We feel for the fallen
Keep the Games away from the Grief
Jxgamer23, Lead Xbox 360 Journalist
The acts of violence that occurred at Virginia Tech claimed the lives of over 30 students, including the individual responsible for the incident, Cho Seung-Hui. The victims and their parents sadly described these attacks as embarrassing, and having the ability to cast pallor on their beloved institution. Meanwhile, the media labeled this incident as ‘one of the worst instances of murder in American history.’
This distinction has proven true among the American populace, as countless individuals have scraped for explanations as to what caused one student to release his fury on an entire campus of students. So far, the media has been able to describe his personality along with his patterns of interaction, largely thanks to interviews with other students and faculty. Even more insight into his character was just revealed recently when NBC received a package that contained photos of him brandishing firearms and videos of him launching diatribes against ‘rich kids and their hedonistic habits.’
Tragedies such as these always leave individuals asking questions; frequently, these questions start with ‘Why?’ and ‘How?’ While persons are sometimes able to piece together conjectures to these queries, it is often up to the media to lend insight into cases like these.
Unfortunately, the media often uses this opportunity to single out items that in reality have no proven correlation to the incident at hand. When the Columbine shooting occurred, politicians and protestors were quick to blame ‘violent media’ for the actions of the two shooters; rather than investigate logical angles such as the shooters’ easy access to weaponry or the killers’ psychological composition. This dichotomy was illustrated in Michael Moore’s documentary Bowling for Columbine. While millions of people were protesting the questionable lyrics of Marilyn Manson and decrying his ‘negative’ influence over popular culture, Michael Moore walked alone, sans his entourage, to speak with Charlton Heston about the ease of access to guns. As it stands in modern society, any individual can purchase a weapon if they are of adult age and ‘good standing.’ This facility is as alarming to me now, as it was to Michael Moore then, and he did his best to drive this point home. It was less than successful, but perhaps it was to be expected. Charlton Heston’s NRA is one of the most influential organizations around; that influence spreads to politicians, including our president.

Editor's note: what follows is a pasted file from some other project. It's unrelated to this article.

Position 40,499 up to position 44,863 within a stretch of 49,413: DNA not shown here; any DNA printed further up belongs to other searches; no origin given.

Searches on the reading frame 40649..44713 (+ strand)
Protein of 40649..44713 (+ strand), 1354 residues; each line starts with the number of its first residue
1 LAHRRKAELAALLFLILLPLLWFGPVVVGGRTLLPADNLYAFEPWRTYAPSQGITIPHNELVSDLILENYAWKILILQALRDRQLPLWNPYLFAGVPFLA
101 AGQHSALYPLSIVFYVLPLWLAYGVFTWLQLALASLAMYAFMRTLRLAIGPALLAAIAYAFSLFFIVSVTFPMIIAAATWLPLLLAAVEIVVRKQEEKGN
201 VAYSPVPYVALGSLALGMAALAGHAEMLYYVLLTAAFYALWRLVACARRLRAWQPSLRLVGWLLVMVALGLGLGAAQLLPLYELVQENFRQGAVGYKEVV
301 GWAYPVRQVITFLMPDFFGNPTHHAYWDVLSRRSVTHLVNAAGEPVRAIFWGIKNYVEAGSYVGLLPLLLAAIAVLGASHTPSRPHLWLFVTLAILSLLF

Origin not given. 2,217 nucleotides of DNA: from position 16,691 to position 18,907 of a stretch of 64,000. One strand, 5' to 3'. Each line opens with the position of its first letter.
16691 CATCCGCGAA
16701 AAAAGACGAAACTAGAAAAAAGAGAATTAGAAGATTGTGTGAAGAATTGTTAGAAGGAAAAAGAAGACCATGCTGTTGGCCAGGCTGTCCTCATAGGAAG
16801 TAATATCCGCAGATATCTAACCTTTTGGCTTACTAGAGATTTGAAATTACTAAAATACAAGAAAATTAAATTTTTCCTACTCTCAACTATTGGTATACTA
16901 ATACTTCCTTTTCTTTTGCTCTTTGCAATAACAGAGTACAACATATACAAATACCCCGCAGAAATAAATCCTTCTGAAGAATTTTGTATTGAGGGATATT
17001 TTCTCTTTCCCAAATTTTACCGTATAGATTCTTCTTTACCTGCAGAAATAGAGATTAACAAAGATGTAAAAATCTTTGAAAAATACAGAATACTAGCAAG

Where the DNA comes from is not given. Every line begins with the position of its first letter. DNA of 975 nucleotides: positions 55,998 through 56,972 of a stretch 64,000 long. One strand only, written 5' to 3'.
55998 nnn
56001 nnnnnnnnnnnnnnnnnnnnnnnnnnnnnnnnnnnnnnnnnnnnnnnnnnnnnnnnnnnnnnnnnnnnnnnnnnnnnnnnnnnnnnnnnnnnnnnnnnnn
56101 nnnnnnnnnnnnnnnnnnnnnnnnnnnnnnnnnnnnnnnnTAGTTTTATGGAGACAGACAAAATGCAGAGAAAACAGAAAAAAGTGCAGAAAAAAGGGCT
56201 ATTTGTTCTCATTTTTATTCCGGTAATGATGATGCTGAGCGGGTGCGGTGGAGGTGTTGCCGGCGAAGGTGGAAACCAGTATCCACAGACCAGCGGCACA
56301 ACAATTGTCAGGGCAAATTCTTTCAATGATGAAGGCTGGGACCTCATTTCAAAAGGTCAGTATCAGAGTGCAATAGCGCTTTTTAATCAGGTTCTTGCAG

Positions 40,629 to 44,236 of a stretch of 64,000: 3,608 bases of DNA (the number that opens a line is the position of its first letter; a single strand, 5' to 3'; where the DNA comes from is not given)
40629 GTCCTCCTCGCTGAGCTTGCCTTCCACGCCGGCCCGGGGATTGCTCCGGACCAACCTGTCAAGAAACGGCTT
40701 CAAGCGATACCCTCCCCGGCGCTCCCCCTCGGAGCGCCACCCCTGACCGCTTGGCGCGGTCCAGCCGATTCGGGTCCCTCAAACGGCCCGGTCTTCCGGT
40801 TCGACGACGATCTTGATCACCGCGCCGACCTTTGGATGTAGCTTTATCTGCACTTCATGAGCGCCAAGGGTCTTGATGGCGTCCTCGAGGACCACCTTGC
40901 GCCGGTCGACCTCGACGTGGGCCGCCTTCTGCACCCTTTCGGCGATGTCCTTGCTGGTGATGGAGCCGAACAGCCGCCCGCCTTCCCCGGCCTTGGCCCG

The above anecdote was to illustrate the media’s tendency to single out violent media, particularly video games, in order to promote either their own agenda or the agenda of their viewers. When the news of the Virginia Tech shooting occurred, I expressed sadness for the victims and silently prayed that reasonable solutions would be found to explain this madness. While my wishes have been granted thus far, I was saddened to learn that ‘violent video games’ became a point of argument once again by prominent figures in the media.
Thus far, Dr. Phil, a noted talk show host, and Jack Thompson, a Florida attorney, have used this tragedy to point out the ‘negative influence’ that ‘violent’ video games have on our culture. Dr. Phil’s two cents can be found here, while Jack Thompson’s rant can be found on the Kotaku gaming blog here.
While Dr. Phil’s comments are troubling, I personally find Jack Thompson’s opinions on the matter more troubling, mainly because he has proven himself to have a comprehensive lack of knowledge concerning the human psyche. His attempts to link video games to everything from school shootings to cancer have been found false by both members of the gaming press along with pundits from the mainstream media. For instance, when he tried to prevent Rockstar’s schoolyard adventure game Bully from being released, the judge in his case ruled that the game lacked the violent wherewithal as portrayed by Thompson. Also, Chris Matthews of Hardball, was able to disprove the majority of Thompson’s theories; his transcript can be found here.
Thompson feels this is infact deadly
On the subject of violent video games, I hold the opinion that responsibility is the way to go. Simply put, if you see something that you find violent and grotesque, it is fruitless to stage a protest against it, vote with your wallet and refuse to view it or purchase it. I also believe, that parents should play more of a role in deciding what is considered suitable for their children. I would not want my five-year-old son playing Gears of War, simply because I know that he is not ready to view the content that is prevalent in that type of game. Perhaps, when my son is older and is able to recognize the difference between fantasy and reality, then I will allow him to enjoy the adventure.
The assailant who was responsible for this shooting deserves a thorough investigation into his social and psychological composition; However, while the media engages in this process, let us hope that they separate facts from fiction, and do their best to keep video games away from the visceral grief that is taking place.